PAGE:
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Do you need a new Will? – 6 reasons why you might

Do you need a new Will? – 6 reasons why you might

13 Mar 2017

Do you need a new Will? – 6 reasons why you might

‘Change is the only constant in life’ – Heraclitus c. 535 – c. 475 BC

Your circumstances are constantly changing, as are no doubt, your intentions. What impact do these changes have on decisions that you may have made earlier in your life, and formalised in a legal Will?

Individuals make Wills at certain points in their life - after purchasing their first home, after the birth of their first child, or once a divorce has been finalised. So what are the triggering events that should prompt you to review your existing Will and update its contents?

  • MarriageGenerally, a Will made whilst unmarried shall be revoked, i.e. cancelled, on the date of your subsequent marriage.

 

  • DivorceIn cases where a Will was made whilst married, but the relationship has ended in a formal divorce, you probably do not want your former spouse to inherit from your estate. Furthermore, in many jurisdictions any reference to your former spouse in the Will may be read as if the now-divorced spouse had died on the date of the divorce. This could significantly alter the distribution of your estate.

 

  • Children - Your children might not be very forgiving if they learn that you have made a Will and failed to name them - but this could be because the Will was made before they were born. If you have children, it would also be appropriate to include guardianship provisions in your Will outlining who would care for them in the event both parents die. 

 

  • New Assets - Depending on how your Will is drafted, you may need to add specific reference to your new assets to ensure they pass to your chosen beneficiaries in the event of your death.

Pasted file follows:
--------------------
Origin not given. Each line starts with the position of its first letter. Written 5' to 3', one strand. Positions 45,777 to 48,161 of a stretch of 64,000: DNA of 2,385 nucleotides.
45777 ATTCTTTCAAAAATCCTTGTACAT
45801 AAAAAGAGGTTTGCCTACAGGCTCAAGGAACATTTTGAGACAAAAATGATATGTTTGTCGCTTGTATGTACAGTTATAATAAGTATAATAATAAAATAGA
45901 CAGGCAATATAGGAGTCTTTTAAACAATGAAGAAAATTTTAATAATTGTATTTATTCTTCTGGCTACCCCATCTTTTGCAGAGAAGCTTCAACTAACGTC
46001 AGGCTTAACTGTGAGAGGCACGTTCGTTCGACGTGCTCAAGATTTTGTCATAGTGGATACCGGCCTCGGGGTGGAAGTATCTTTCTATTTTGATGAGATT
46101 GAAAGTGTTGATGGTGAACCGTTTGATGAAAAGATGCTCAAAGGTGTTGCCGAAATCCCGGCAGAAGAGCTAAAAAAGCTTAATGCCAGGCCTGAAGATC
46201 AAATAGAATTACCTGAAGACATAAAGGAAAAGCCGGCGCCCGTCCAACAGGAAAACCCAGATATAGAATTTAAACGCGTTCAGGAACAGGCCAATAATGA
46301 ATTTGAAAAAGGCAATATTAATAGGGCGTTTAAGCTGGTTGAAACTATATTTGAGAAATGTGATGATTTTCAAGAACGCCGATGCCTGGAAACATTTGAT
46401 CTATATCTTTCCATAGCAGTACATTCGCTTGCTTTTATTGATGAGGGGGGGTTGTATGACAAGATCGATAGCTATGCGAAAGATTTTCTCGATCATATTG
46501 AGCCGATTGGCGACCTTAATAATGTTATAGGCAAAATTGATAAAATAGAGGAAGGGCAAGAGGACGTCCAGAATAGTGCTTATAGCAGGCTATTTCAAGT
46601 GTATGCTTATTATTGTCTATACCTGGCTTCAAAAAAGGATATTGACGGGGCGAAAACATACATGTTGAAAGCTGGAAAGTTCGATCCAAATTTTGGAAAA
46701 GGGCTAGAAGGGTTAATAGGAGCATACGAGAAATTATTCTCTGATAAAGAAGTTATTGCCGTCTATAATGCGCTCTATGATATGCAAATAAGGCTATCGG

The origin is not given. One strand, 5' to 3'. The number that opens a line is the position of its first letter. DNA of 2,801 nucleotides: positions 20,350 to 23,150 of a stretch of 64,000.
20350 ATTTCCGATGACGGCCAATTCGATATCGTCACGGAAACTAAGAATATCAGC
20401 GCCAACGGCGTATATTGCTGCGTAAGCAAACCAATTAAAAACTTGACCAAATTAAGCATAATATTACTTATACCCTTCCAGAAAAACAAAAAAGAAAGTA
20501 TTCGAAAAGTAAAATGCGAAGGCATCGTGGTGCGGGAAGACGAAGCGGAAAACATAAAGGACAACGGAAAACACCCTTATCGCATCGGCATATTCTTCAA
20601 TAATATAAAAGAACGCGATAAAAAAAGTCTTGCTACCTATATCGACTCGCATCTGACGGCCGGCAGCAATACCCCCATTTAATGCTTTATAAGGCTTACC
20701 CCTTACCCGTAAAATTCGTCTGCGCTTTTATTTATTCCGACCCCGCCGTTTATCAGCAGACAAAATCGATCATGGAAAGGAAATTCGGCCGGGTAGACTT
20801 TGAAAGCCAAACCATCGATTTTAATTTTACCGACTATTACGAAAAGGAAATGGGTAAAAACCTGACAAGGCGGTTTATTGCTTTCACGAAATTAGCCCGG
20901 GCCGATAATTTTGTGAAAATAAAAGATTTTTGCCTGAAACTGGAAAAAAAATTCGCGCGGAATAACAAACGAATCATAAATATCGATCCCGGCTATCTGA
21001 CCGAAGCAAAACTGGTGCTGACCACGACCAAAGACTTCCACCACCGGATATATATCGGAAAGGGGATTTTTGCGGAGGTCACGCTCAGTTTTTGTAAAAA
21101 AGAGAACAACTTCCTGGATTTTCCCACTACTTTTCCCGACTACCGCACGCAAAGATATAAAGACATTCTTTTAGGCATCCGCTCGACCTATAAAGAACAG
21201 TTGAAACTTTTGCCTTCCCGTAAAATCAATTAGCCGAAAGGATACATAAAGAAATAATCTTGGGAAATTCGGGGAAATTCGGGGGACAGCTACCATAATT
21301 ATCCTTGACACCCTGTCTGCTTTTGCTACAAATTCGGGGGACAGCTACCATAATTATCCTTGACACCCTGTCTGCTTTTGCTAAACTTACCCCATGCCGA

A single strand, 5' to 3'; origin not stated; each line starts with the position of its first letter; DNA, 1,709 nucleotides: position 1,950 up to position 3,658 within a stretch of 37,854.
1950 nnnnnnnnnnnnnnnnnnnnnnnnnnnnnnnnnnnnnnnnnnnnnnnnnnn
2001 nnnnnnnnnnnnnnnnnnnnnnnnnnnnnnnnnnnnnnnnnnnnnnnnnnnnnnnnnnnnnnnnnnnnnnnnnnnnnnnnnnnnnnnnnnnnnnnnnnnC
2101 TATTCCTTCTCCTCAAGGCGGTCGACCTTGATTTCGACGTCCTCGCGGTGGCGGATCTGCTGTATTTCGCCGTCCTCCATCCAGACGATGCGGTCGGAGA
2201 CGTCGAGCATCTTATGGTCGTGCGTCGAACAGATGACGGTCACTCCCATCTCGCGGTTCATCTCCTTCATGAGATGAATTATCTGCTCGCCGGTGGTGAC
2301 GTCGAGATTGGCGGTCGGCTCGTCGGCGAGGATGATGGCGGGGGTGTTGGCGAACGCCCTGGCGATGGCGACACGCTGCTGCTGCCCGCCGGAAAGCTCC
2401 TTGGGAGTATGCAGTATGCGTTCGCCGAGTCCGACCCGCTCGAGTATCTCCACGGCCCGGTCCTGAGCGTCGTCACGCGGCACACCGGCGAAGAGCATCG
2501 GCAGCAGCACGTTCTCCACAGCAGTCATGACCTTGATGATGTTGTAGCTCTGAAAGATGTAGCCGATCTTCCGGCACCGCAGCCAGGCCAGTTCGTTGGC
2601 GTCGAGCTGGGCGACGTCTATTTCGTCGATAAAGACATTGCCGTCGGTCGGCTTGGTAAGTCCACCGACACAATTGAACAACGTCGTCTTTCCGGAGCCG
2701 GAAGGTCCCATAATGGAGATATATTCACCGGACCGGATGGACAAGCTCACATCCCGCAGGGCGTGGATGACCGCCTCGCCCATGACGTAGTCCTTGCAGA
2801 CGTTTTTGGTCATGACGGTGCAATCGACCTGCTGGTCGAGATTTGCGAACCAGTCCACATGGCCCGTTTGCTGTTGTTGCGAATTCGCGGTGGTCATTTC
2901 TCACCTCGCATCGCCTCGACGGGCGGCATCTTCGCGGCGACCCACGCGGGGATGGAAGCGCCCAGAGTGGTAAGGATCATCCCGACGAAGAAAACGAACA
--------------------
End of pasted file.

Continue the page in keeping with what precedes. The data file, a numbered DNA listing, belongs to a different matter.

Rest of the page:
• New Country  - A change in residence, domicile or the local legislation may require you to amend your Will - assets that were previously covered in your Will may not be covered anymore in the same document, you may need to consider taxation of your assets upon death or you may need to re-sign the documents in accordance with new legal formalities – this is particularly relevant in the UAE where there have been new developments in inheritance procedures, as well as in Europe with the introduction of the new Brussels regulation governing Succession of assets.

 

  • Religion - A change in religion may result in your existing Will being invalid. Again, this is especially important in a jurisdiction like the UAE where there is a clear distinction between the treatment of Muslims and Non-Muslims in the context of distribution of assets in the event of death.

Deciding whether or not your Will needs to be amended depends on a number of factors; it is advisable to seek specific legal advice from a licensed legal practitioner to ensure that the Will you have adequately represents your intentions, protects your assets and most importantly, your loved ones. Contact Tasleem Sayani (Head of Wills, Estates & Succession Planning) at tasleem@jamesberrylaw.ae  for further information.

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